Non-LOUIE videos from LOUIE Central

Things have been busy, crazy, and very hectic at LOUIE Central. I haven’t spent a lot of time on the LOUIE project lately, but I have been busy. A few weeks ago, Chris Gaffney passed away, I’ve been inspired to cut some footage from the Johnny Paycheck tribute that took place on March 19, 2003, which also happened to be a very sad day in American history. I intended to shoot the concert with three broadcast cameras, but experienced some problems when a freak accident occurred with one of the cameras. I was able to continue shooting with the help of a friend that had a little consumer camera, but after the show was over, I put the tapes away, intending to cut something as I got the time to do so.

With the death of Chris Gaffney, I was inspired to return to this project, and I’ve been having fun assembling this material. I don’t have anyone paying me to edit this, and I don’t know if any of this will ever be seen outside of YouTube, but it sure feels good to work on this stuff. The music of Johnny Paycheck, as interpreted by Chris Gaffney, Dave Alvin, Red Meat, Dave Gonzales, and a handful of other musicians, is truly some of the greatest traditional American country music I’ve ever heard. Here’s a couple of clips I assembled this week from this show….

Chris Gaffney joins Smelley Kelley and Red Meat to sing “Take This Job and Shove It.”

Chris Gaffney, backed by Red Meat, tackles “Slide Off of Your Satin Sheets”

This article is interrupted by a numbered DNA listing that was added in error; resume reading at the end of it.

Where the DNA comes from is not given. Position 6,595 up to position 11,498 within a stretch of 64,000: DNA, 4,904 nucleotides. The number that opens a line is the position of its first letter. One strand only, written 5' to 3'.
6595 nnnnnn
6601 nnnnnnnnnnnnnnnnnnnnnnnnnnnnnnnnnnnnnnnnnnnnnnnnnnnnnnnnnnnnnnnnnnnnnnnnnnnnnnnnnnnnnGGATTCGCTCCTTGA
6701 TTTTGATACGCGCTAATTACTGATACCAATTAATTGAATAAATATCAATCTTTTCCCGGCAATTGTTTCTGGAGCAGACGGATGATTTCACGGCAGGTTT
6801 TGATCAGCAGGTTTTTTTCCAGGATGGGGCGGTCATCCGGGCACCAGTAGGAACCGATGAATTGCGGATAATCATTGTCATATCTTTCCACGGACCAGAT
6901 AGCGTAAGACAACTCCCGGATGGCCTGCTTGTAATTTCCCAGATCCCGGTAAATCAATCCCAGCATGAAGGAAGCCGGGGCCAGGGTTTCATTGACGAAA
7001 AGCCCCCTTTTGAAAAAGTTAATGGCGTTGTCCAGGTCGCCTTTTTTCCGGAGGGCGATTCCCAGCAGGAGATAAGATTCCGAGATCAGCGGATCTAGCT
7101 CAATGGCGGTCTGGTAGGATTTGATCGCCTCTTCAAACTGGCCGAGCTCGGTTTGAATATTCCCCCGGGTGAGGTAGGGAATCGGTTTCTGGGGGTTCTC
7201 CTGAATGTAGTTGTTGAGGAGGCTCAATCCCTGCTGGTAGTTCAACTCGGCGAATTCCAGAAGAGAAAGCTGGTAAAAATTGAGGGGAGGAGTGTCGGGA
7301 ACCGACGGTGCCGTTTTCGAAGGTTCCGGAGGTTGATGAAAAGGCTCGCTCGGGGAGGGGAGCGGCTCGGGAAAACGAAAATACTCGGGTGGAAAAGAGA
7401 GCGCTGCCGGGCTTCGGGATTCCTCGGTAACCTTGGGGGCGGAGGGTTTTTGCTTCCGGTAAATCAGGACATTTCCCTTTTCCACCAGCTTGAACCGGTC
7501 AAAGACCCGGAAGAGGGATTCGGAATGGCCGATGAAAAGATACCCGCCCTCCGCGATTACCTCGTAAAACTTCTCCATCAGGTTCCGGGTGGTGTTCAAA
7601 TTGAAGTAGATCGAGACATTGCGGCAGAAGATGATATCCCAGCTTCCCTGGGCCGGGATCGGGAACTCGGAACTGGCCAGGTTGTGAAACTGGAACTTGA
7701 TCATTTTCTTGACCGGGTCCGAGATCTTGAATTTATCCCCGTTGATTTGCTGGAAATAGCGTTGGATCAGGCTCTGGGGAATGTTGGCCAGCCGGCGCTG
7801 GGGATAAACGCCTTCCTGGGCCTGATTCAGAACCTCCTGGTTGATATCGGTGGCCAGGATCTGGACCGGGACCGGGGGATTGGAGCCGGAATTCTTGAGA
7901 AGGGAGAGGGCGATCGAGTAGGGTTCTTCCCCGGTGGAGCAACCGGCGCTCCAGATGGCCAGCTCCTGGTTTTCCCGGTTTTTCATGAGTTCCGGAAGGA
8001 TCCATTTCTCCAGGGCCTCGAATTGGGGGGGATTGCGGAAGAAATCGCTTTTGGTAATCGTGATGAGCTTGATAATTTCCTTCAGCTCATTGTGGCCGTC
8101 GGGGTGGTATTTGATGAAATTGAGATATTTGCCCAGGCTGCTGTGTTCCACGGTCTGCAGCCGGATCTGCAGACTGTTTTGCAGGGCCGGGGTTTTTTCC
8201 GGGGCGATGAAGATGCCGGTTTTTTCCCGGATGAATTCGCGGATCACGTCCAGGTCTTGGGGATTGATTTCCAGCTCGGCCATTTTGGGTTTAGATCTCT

In the midst of sorting through my video archives, I also found another unfinished project that I felt was worth sharing. A few years ago, there was a tribute concert in San Francisco for the Replacements, one of my all-time favorite rock and roll bands. John Doe, a fantastic singer-songwriter with X, the Knitters and the Pleasure Barons (all of which featured Dave Alvin one time or another), performed a great rendition of “I Will Dare,” one of the great songs written by Paul Westerberg. The audio on this video is mediocre, but I felt like posting it to YouTube for the hell of it. Eventually, as I get the new improved soundboard recordings from that show, I may post more performances to YouTube.

One of the little surprises I got via YouTube was a nice little quote I’m going to share. Someone by the name of taoistcowboy123 left me this nice little comment on one of my YouTube clips:

“Thanks for posting. A friend is someone who reaches for your hand and touches your heart.”

Sometimes, that’s the sort of thing that really makes it all worthwhile.

My thanks in return for those that pay attention.

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